Riddled with Hormones

Review of Dog Sees God: Confessions of a Teenage Blockhead presented by Balagan Theatre @ ACT by Rachel T.

“Good grief!” Admit it, doesn’t this two word phrase instantly trigger a flashback to your childhood and the many hours spent watching holiday specials chronicling the story of a little bald kid named Charlie Brown with a striped shirt, an endless list of doubts, and a loyal pack of companions?

Then we left that world behind and became teenagers. But what would it be like if the Peanuts gang grew up with us? This is the question that Dog Sees God: Confessions of a Teenage Blockhead boldly sets out to answer by taking Charles Schulz’s classic creations and launching them into a future riddled with hormones and teen issues like bullying and homophobia.


CB and the gang on the mean teenage streets. Photo Credit: Balagan


I was curious to see how my childhood companions would deal with the worst years of their lives. The play chronicles their experiences in the form of a darkly funny dramedy that’ll have you laughing at all the wrong places. The play opens with CB (all the characters go under different aliases, and I’m sure you can guess who this one is) lamenting over his dog Snoopy, who’s been put to sleep after a rabies-driven attack on the little yellow bird known as Woodstock. From there, Dog Sees God plunges into a spiral of sarcasm-soaked satire and teenage angst.

The acting is top notch and very believable; the actors really embody the characters. When something bad happens, you’ll find yourself empathizing with them. There isn’t a weak link in the bunch. The set is well-crafted and fitting, with a familiar red doghouse right on center stage. The nod it gives to its Peanuts origins makes it really fun to watch. It’s all there: the unintelligible “wah-wah-wahs,” of unseen teachers, Lucy playing psychiatrist, even the trademark striped shirt. And if you spent your childhood in a cave and don’t know anything about Charlie Brown, have no fear! No prior knowledge is required to understand the show; it just makes everything a little funnier.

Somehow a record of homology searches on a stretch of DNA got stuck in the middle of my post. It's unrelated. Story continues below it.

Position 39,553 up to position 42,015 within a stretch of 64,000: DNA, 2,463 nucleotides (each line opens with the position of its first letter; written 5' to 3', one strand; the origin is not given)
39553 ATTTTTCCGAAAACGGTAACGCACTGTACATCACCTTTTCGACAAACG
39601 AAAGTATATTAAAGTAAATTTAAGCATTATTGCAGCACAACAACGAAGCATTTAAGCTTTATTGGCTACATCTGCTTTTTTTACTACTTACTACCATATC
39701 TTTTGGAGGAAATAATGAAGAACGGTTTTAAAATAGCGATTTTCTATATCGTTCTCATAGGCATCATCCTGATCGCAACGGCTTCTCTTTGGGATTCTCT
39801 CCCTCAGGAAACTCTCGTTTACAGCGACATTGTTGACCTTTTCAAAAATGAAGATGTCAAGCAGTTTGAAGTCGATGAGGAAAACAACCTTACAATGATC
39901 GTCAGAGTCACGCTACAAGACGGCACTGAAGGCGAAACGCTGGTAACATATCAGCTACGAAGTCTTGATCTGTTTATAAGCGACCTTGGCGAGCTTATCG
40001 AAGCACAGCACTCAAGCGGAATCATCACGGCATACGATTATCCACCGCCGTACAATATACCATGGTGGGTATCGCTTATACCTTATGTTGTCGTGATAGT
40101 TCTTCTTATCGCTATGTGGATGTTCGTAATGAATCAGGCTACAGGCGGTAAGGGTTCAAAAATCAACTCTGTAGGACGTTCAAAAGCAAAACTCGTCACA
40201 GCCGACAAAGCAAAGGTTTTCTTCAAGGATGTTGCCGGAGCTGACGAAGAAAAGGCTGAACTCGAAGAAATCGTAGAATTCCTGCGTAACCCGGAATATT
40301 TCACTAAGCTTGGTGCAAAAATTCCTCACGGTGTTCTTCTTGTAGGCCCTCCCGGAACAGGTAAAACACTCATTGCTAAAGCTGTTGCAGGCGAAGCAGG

Photo Credit: Balagan


Overall, I really enjoyed this, and although the teenage scene was warped into that clichéd caricature of drugs, sex, and violence that’s constantly used in teen movies, I was still able to relate to it. A word of caution: don’t take your parents (or younger siblings) unless you’re prepared for an awkward experience, since the play is chock full of suggestive content and not-exactly-G-rated humor. It’s about teenagers, what’d you expect?

It’s what everyone’s always wanted – the guilty pleasure of witnessing the Peanuts gang in the rocky, depressing, and hilarious adventure everyone has to suffer through: high school. The kids have gotten bigger, and so have their problems. So if you like a play that breathes life into cartoon characters you grew up with, with a plot that tugs at your heartstrings while simultaneously makes you roar with laughter, you should definitely check out Dog Sees God: Confessions of a Teenage Blockhead.

Dog Sees God: Confessions of a Teenage Blockhead
Through October 30
Presented by Balagan Theatre at ACT

NOTE: Contains mature themes and language. Appropriate for ages 18 and up.



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